What Are Artichoke Hearts?
Buried within the rough leaves of an artichoke, is the sweet and tender “heart.” These little treasures have a butt...
Can you say Healthy Eats and sausage in the same sentence? Yes you can. Look at the numbers: Pork sausage has 290-455 calories and 23-38 grams of fat per link. Turkey and chicken sausage have 140-160 calori...
When I was growing up, my parents really enjoyed making a big deal out of Easter. Being that they were Jewish (Mom) and Unitarian (Dad), they weren’t really interested in sharing the religious part of it, but they loved building up the mythology of the Easter Bunny and the arrival of spring. What can I say? We were a secular household that loved a reason to celebrate.
Because of this, preparations for Easter typically began weeks before the actual day. It usually started with an increase in scrambled-egg consumption as my dad began blowing eggs empty to keep the shells for decorating. Soon after, my mom would fill the Easter baskets with fresh potting soil and plant real grass in them (she was too much of a hippie to use plastic “grass”). Then, notes from the Easter Bunny would appear and my parents would claim early-morning sightings.
There would be a Saturday dedicated to coloring eggs (often with natural dyes) and an afternoon devoted to baking sugar cookies cut into the shapes of bunnies, eggs and baskets.
Finally, Easter arrived. My sister and I would wake early in order to begin the hunt for our baskets. There would be a note on the dining room table with the first hint and the race would be on. One memorable year my parents even managed to imprint fake bunny footprints all over the yard.
Here in Food Network Kitchens, we love simple, classic recipes. We are also paid to think about food all day. So we’ve taken classic foods and drinks and reimagined them into three, four or five different ways. No standard recipes here, just the occasional technique and pictures. Think of it as a picture recipe.
Whenever a crowd gathers for a holiday celebration, there are bound to be guests with various dietary considerations or food allergies. Accommodate everyone on your Easter celebrat...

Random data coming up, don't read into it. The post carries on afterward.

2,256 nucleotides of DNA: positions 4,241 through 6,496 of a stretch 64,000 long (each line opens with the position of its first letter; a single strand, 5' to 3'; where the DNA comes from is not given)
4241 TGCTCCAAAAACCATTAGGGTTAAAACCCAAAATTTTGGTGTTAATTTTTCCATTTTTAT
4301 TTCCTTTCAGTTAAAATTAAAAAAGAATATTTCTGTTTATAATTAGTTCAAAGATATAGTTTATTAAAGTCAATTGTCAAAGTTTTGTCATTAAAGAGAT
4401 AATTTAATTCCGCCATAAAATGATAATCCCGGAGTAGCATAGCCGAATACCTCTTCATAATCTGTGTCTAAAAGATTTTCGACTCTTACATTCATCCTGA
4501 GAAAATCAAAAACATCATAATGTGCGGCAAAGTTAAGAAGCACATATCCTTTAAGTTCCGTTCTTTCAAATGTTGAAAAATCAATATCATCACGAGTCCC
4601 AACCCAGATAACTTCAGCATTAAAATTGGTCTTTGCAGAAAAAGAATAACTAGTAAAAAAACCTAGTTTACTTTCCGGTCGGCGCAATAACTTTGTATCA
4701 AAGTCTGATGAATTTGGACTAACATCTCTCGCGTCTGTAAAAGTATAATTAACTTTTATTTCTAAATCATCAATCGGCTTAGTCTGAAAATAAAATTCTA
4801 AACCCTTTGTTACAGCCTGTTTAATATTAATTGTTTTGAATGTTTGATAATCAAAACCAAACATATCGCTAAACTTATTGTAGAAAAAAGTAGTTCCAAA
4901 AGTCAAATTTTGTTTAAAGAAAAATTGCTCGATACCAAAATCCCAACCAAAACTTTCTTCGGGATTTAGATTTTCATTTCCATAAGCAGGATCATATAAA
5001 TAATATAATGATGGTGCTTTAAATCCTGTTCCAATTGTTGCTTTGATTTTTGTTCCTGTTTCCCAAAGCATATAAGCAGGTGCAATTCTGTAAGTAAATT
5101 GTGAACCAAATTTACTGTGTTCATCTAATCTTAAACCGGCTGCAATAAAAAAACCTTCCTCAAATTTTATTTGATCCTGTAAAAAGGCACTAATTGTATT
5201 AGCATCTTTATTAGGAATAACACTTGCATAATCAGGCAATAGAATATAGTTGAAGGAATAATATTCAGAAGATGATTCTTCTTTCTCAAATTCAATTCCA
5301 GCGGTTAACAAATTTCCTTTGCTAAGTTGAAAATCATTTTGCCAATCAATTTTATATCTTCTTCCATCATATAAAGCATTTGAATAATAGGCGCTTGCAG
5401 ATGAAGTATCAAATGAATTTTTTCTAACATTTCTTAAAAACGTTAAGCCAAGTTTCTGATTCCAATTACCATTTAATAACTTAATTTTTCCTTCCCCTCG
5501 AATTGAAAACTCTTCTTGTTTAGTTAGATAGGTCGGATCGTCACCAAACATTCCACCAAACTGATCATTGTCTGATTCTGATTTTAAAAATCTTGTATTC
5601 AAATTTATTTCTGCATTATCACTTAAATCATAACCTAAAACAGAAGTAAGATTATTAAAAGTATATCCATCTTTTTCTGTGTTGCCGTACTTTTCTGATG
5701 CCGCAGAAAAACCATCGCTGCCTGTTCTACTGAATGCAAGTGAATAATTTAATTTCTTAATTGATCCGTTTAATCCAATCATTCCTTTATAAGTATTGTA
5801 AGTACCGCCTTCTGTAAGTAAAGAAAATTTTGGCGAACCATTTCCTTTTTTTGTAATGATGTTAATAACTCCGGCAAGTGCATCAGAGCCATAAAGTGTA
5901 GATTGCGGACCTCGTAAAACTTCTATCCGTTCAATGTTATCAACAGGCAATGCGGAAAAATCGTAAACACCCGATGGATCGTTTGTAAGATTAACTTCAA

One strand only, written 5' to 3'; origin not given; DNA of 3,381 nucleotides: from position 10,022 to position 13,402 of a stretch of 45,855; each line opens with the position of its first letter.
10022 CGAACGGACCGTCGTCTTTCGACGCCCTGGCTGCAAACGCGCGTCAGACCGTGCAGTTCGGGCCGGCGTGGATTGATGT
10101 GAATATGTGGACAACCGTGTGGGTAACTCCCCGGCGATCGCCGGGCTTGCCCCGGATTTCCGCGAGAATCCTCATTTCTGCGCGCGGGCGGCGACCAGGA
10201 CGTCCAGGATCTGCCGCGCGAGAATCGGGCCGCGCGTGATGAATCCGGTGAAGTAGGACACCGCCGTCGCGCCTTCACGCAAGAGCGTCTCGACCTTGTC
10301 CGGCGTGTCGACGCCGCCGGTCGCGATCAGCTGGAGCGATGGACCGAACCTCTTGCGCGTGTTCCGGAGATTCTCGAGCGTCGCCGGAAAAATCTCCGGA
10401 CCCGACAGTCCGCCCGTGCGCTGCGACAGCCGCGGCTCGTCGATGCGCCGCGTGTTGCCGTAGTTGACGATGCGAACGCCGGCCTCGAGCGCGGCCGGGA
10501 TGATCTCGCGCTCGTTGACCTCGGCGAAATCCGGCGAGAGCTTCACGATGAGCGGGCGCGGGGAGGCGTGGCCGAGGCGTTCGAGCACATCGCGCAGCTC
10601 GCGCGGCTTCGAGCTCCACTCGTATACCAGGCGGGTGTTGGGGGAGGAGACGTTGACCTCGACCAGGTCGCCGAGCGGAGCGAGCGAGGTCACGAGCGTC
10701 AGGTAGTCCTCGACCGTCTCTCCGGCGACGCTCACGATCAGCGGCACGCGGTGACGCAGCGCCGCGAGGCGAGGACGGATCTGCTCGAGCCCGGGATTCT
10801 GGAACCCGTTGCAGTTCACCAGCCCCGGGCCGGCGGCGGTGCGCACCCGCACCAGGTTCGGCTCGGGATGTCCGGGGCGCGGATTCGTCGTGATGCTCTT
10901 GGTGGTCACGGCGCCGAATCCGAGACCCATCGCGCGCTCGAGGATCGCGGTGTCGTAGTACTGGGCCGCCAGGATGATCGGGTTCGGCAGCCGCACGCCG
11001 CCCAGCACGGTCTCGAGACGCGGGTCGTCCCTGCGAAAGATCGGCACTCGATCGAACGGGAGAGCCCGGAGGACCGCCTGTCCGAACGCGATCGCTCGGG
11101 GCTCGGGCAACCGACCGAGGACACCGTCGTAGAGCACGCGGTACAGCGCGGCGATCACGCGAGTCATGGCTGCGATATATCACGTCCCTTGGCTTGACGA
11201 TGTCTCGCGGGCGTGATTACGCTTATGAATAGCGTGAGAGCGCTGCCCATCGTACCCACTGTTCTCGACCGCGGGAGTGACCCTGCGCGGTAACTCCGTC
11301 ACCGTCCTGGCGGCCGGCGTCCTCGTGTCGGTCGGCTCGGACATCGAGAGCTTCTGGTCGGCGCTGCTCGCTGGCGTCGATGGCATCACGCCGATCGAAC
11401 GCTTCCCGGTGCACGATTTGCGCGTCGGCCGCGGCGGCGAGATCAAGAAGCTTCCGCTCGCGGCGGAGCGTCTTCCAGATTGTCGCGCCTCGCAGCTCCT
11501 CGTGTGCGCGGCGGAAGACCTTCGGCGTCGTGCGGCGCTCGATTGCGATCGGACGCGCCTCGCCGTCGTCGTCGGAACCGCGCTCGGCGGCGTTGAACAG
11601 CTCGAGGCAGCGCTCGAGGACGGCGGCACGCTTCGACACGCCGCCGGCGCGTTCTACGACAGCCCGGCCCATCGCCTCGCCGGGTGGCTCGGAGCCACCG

Almost as famed as the Thanksgiving turkey, the holiday ham is just as impressive, but far easier and quicker to cook than its winged counterpart. Easter Sunday is a little more than a week away, and if you’ll be celebrating, you probably have begun to contemplate how you’ll prepare the star of your meal, the ham. Will you save time by opting for a precooked package or purchase a raw ham and slowly bake it yourself? How about seasonings and glazes — which is best and when should you add each? What’s the proper way to slice a ham around its center bone? We have those answers and more, plus five no-fail ham recipes that guarantee classic, flavorful results every time.
What to Buy: Ready to eat as soon as they’ve been warmed, precooked hams are not a bad bet if you are pressed for time, are feeding a large crowd or simply wish to take it easy in the kitchen this year. Precooked hams can be covered with sticky, delicious glazes the same way raw hams can. Buying a fresh ham, however, allows you to trim any unnecessary fat before cooking and to control the amount of sodium in your meat.
Adweek: Kids are foodies, too. Major brands, including Food Network Magazine, are spotlighting the culinary interests of children.
The Salt: Here’s a healthy discovery you’ll love: A daily dose of chocolate can help keep your figure slim.
Foodbeast: Introducing the Handpresso — an espresso maker for your car.
The Kitchn: Are you the savory type? Learn how to turn cheese into a delectable dessert.
The Miami Herald: There’s more to Mad Men than fashion and booze; the food is just as fun and will inspire you in the kitchen.
The Food Network social media team has a big announcement to share!
We’re always looking for ways to make our social media communities better for our fans. And for that reason, we’re very excited to announce that our Facebook brand page will be changing over to the Timeline format today.
We know that Timeline is new and can be a little intimidating at first, which is why we want to show you all the reasons we’re excited for it.
The biggest benefit of the new layout is how much easier it will be for our fans to find content and explore the rich history of Food Network. The dates you’ll find at the top right of the page are clickable so you can dig deeper into the milestones that built Food Network.
I love a perfectly cooked bean — tender to the bite, yet toothsome. I’m also the first to admit that taste-wise, nothing compares to cooking up a pot of dried beans from scratch. My ideal strategy is to cook double the amount I need, and store leftovers in the fridge for the week ahead, or the freezer; I like to call this my secret stash.
This doesn’t mean I rule out recipes that call for beans when I find my fridge and freezer with nary a cooked one in sight. That’s when I dip into my other secret stash. Yes, that’s right, I keep canned beans in the pantry, too. First and foremost, beans are an inexpensive source of protein. They’re also high in iron, which is especially important for vegetarians since meat is the other main source of this necessary nutrient.
The trick is to test out different brands until you find one that isn’t mushy and overcooked. I usually keep a backup can or two of pintos, black beans and red kidney beans. They all help get a quick vegetarian meal ready in less than 30 minutes, add an extra boost of protein to breakfast or serve as a hearty side dish.